That’s why I created the Reward Chart poster. I wanted a resource that would help people focus on important health goals, and it has been flying off the shelves since its introduction to the store.

Today, because I love ya, I’m giving away the handout that comes with this poster, for free.

Yes, you read that right!

In order to further boost motivation, the Reward Chart poster comes with a simple handout about selecting rewards and the evaluating the impact of healthful choices. I’ve copied that information below and slipped in a free downloadable PDF of the handout too…

Choosing Rewards:

When it comes to choosing rewards for your achievements, it’s important to choose options that will encourage your efforts. Skip food or drink rewards. Instead, try one of these options…

  • High FiveHand weights
  • Resistance bands
  • Yoga mat
  • Swim goggles
  • Running shoes
  • Movie passes
  • New cooking equipment
  • Sharp knife
  • Colorful cutting board
  • Nonstick skillets
  • Fresh herbs
  • New spices
  • New workout clothes
  • iPod or other digital music device
  • A deposit in a savings account for a vacation
  • A trip to a museum or art exhibit

The Benefits of Your Decision:

There are tons of benefits to good health.

A balanced diet and exercise plan will reduce your risk of…

  • Family JogDiabetes
  • Heart disease
  • Stroke
  • Certain cancers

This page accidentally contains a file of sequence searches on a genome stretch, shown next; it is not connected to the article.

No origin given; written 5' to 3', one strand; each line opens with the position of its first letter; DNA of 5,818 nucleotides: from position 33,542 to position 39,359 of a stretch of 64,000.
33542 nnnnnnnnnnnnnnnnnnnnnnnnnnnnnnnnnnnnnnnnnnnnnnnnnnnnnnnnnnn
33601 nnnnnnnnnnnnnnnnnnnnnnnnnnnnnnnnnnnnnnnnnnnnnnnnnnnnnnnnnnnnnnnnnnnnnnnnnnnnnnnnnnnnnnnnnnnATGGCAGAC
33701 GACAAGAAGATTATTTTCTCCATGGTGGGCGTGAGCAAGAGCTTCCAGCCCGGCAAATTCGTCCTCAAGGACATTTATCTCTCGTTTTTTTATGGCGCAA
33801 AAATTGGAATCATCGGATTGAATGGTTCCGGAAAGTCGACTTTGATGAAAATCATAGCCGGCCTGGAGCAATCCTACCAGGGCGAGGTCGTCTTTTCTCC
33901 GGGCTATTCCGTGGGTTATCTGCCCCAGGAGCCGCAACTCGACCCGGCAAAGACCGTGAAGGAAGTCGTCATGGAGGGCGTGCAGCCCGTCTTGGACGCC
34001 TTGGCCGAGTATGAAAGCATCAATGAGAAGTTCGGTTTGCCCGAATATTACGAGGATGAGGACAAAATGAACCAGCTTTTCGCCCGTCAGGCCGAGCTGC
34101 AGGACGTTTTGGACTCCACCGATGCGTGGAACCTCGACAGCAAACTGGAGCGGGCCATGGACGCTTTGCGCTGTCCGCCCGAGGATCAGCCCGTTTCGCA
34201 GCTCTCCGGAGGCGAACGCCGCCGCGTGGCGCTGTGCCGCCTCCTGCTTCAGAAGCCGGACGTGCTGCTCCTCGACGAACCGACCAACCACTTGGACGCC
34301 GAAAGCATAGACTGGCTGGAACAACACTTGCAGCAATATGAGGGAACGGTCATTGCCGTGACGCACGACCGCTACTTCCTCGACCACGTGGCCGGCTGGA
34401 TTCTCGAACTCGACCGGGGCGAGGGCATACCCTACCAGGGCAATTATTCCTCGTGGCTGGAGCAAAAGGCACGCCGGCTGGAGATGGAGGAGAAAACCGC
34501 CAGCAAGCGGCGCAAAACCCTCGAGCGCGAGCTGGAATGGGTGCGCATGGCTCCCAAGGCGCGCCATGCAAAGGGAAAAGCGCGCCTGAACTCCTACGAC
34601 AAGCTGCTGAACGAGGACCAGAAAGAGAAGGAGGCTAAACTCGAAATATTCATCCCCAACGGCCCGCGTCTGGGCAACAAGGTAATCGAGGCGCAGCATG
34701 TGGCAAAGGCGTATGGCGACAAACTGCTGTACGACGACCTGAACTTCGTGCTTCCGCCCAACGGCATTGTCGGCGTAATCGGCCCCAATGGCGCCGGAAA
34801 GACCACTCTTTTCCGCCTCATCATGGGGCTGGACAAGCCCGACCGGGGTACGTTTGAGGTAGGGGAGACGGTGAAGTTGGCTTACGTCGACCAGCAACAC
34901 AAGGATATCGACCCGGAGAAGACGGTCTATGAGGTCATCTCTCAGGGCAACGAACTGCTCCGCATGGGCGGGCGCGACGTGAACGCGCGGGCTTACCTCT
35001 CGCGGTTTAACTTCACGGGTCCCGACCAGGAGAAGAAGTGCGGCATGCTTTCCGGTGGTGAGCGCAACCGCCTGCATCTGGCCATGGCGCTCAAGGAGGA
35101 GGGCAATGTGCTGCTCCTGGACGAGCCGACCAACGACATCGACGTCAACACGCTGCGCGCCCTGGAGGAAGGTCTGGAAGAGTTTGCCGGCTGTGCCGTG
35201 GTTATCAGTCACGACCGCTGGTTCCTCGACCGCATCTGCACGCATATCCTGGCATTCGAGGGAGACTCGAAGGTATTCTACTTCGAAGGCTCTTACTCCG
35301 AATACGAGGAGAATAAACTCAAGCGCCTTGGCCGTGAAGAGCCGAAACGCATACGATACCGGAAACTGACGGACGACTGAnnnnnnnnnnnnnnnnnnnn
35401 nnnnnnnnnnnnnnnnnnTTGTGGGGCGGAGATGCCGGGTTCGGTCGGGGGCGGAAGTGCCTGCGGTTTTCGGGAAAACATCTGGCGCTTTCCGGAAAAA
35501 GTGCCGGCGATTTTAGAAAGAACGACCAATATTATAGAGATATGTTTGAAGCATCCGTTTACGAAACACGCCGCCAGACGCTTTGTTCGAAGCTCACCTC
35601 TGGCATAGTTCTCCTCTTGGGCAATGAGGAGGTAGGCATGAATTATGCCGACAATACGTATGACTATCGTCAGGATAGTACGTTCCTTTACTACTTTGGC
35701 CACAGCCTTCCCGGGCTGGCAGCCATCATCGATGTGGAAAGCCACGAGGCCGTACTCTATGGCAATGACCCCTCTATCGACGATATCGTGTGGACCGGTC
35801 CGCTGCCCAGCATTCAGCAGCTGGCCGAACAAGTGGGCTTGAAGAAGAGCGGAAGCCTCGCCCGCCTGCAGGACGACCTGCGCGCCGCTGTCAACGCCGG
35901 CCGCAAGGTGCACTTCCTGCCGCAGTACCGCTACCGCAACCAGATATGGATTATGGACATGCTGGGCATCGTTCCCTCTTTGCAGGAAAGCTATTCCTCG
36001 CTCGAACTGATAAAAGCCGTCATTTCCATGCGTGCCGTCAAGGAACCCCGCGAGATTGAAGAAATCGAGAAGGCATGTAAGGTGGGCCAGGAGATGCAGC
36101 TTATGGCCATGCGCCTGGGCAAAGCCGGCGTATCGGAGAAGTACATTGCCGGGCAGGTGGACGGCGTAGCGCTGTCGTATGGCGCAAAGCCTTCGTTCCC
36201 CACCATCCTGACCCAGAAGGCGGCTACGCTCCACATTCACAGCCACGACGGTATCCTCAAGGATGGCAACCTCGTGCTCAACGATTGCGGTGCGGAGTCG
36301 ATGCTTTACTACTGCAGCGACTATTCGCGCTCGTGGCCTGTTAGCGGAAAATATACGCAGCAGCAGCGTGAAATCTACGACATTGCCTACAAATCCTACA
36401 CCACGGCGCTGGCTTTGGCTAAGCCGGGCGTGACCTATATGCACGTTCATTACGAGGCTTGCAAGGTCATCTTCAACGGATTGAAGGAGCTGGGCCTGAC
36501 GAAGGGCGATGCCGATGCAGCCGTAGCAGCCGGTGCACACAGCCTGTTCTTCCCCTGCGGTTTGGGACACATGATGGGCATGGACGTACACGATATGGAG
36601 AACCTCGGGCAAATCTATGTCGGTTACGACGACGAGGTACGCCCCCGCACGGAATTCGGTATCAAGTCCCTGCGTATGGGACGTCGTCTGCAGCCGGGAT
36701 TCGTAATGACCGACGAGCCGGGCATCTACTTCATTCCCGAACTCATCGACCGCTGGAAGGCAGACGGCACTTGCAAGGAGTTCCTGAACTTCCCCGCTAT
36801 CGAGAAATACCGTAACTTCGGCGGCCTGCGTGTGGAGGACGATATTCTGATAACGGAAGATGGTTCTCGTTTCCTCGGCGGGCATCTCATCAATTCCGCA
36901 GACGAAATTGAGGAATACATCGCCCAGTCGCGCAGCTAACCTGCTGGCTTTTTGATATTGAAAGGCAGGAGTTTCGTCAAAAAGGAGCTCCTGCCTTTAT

• Metabolic syndrome
  • Obesity

At the same time, making healthful diet and exercise choices will provide the following benefits…

  • Increased stamina
  • Better sleep
  • Improved mood
  • Increased flexibility
  • Stronger bones
  • Higher energy levels

Congratulations on starting down the road to good health.

You can do it!

And, as promised, here is the PDF handout that’s (usually) only available to people who already bought the Reward Chart poster. I hope you like it!

Reward Chart Handout

Last but not least, we have some other great resources in the Nutrition Education Store — they’re sure to give your clients a motivation boost!

Save Calories with 7 Simple Steps Poster

Reward Chart Sheet

Poster: How Much to Work it Off?

Goals for 2015

New Year’s Eve is only 2 weeks away! Are your clients ready to jump-start their health goals?

ResolutionsTo help your clients set achievable goals that they are excited to pursue, consider this advice, excerpted from the Communicating Food for Health member newsletter

What kind of goals are you setting?

Unrealistic Goals:

Don’t jump the gun and ask too much of yourself. If you do this, you’ll be starting down an unsustainable and unhealthful path. Make sure the unsustainable goals below aren’t on YOUR list…

  • Exercising every day.
  • Never go out to eat.
  • No snacking or desserts.